Virus impact grabs attention from transit, land use at panel for NW Austin Council members
Monday, March 16, 2020 by Chad Swiatecki
Even with long-term issues such as local transit and the city’s proposed new Land Development Code up for debate, three City Council members representing the Northwest Austin area couldn’t get away from the impact of the coronavirus pandemic during a Wednesday panel discussion.
Organized by the Austin Chamber and the Austin LGBT Chamber of Commerce, the northwest business council meeting at the Archer Hotel in the Domain brought Council members Jimmy Flannigan, Leslie Pool and Alison Alter together to discuss the larger issues facing the city. Following lengthy monologues from each of the three, who are up for reelection in November, the discussion turned to how the city has handled the threat of the virus being introduced via large events.
Alter said the goal of canceling or restricting large events is slowing the pace of introduction and transmission of the virus in order to prevent local hospitals and clinics from becoming overwhelmed.
“(A massive caseload) is not here as of now, but what we know from looking at the data and analysis from the past epidemics is if you can wait a little bit longer for it to hit, and you can take precautions so fewer people get it, your health system will stand the test this pandemic will put it to,” she said.
Asked if Council will pass the Land Development Code within the next 12 months, Pool said an existing court challenge on the ability to upzone most of the city will play a part in what gets passed. She and Flannigan challenged each other on the data and semantics of which portions of the city would see the most dramatic density changes, which is one of the main objections that she, Alter and fellow “no” votes Kathie Tovo and Ann Kitchen have expressed.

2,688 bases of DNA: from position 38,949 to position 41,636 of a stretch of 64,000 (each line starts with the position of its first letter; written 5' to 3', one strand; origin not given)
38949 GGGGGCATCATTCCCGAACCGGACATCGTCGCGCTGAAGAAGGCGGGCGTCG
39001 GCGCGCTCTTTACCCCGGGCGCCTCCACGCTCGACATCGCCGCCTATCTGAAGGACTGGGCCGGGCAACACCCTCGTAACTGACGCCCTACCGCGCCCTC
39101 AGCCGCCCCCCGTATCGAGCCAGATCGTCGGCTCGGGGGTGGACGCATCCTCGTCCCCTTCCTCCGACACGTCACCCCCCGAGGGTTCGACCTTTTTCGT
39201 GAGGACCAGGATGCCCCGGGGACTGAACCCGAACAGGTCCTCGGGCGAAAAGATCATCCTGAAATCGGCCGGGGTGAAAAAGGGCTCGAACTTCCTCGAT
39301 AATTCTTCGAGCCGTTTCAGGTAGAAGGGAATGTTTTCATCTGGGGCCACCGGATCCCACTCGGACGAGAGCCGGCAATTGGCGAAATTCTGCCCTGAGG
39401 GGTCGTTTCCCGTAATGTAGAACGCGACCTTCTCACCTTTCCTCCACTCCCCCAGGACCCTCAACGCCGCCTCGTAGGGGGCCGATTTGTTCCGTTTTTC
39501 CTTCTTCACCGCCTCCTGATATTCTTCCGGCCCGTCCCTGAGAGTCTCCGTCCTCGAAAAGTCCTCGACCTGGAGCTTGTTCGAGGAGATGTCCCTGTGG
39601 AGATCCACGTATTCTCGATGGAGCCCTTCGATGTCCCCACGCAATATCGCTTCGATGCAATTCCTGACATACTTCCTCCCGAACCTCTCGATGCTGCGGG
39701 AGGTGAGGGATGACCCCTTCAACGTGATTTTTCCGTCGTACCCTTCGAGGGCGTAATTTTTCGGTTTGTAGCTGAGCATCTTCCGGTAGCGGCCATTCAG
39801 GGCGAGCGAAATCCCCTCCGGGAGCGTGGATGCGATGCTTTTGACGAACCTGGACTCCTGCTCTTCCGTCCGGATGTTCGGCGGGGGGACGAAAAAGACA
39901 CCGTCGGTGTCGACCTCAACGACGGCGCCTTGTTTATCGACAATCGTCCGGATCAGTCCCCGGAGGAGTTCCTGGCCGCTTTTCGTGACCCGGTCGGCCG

“It is clear there are seven votes to pass the existing version of the Land Development Code. First reading was a 7-4 vote and second reading was a 7-4 vote,” she said. “The four of us … represent the central part of the city, which is bearing two-thirds of the bulk of the upzoning property changes, which is why the four of us have been very deliberate and careful and listening really intently to our residents in our neighborhoods, because we are seeing the majority of the changes.”
The new code is expected to have its third and likely decisive reading later this month or in early April.
Looking toward the multibillion-dollar transit referendum headed for the November election, Alter said the city and Capital Metro are working toward a management and funding structure she thinks will provide the accountability and transparency she expects the public wants to see.
In picking apart the differences between a tax revenue election and a more traditional bond election and the need to generate revenue for operations and maintenance needs, she asked the business leaders to lobby state and federal officials to direct more money to local-level transit.
“We also need a transparent and well-constructed financial plan. We are moving towards that. We don’t have all of the details ironed out but we have moved mountains in the last six months in that regard and we have a plan that covers our (operations and maintenance) and not just the capital by looking very forward,” she said. “I’m focused on making sure we have a solid financial plan and the transparency needed so we know what we’re getting from that. We’re getting much closer to where we need to get to.”
Photo by Matthew Rutledge made available through a Creative Commons license.
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